Honorable Mentions:

Veep - a solid season that's only a disappointment when stacked against a couple really strong prior seasons. Julia Louis-Dreyfuss had one of favorite line readings this season when she threatened, "I will destroy you in ways that are so creative they will honor me for it at the Kennedy Center."

Curb Your Enthusiasm - Yes, it didn't produce the number of instant classics that season 7 or 8 did, but this was a very entertaining season nonetheless. "Accidental Text on Purpose" belongs in the Curb Hall-of-Fame and the resolution of Larry's fatwa was actually pretty clever.

GLOW - I love the way that season can be read as Alison Brie's character discovering and embracing that she's the villain of the story. It's a great way of addressing the issue that I and many others had with her likability in the first episode. And how great was Marc Maron?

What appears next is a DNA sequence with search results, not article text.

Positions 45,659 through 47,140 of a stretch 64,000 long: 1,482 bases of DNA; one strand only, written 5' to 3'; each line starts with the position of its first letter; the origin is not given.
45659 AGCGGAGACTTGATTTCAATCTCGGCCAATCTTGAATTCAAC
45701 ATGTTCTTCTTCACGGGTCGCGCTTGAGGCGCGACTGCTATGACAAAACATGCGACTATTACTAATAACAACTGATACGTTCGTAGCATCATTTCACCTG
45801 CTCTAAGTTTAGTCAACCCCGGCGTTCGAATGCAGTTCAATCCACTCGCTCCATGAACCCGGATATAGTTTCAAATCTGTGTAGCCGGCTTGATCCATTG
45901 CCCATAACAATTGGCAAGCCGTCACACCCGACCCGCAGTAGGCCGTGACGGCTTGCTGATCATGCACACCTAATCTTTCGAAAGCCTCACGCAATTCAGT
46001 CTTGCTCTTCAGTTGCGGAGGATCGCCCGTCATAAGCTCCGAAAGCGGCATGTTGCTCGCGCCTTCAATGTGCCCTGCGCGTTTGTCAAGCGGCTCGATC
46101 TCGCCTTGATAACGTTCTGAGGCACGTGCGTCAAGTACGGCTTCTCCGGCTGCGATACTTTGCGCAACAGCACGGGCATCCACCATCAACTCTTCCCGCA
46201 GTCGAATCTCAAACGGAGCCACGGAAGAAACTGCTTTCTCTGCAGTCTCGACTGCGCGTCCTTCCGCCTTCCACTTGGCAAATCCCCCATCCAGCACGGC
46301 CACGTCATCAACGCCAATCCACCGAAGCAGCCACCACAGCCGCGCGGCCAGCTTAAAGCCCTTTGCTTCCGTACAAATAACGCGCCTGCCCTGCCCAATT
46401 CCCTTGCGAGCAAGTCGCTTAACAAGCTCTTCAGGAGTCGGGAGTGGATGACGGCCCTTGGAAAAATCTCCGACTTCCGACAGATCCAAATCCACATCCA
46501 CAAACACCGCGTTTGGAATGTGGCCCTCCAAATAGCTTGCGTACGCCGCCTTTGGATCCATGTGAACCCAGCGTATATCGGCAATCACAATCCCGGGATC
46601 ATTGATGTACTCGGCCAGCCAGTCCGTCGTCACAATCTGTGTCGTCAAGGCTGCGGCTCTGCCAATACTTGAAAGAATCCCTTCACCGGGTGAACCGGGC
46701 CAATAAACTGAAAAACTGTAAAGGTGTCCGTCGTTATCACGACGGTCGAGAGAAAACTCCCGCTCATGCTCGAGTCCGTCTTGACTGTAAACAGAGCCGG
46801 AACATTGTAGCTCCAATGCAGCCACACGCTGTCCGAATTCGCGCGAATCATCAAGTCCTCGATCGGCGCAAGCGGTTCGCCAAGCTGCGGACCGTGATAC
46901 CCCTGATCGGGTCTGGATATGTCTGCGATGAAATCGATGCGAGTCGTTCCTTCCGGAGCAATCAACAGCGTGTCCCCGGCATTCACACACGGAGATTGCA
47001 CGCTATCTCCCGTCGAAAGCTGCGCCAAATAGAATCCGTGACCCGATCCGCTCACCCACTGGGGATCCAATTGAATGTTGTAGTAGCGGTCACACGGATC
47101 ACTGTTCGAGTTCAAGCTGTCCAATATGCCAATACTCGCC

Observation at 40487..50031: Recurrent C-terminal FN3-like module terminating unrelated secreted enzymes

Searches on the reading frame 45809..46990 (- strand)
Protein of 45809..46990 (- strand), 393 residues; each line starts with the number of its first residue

Great News - Another strong, if underseen, network sitcom. Briga Heelan stars as a young local news producer who has to deal with her smother of a mother becoming the station's new intern, played by comic legend Andrea Martin. The show's got the comic sensibility of 30 Rock (it's from some of the same producers, including Tina Fey) which allows it to do things like deal with sexual harassment in the workplace in oddball ways while still making a legitimate point about gender issues. Nicole Richie has also become a force of comic insanity that rivals Jane Krakowski's Jenna on 30 Rock.

The Goldbergs - Five seasons in and this show is still consistently funny and getting solid work out of its ensemble every week.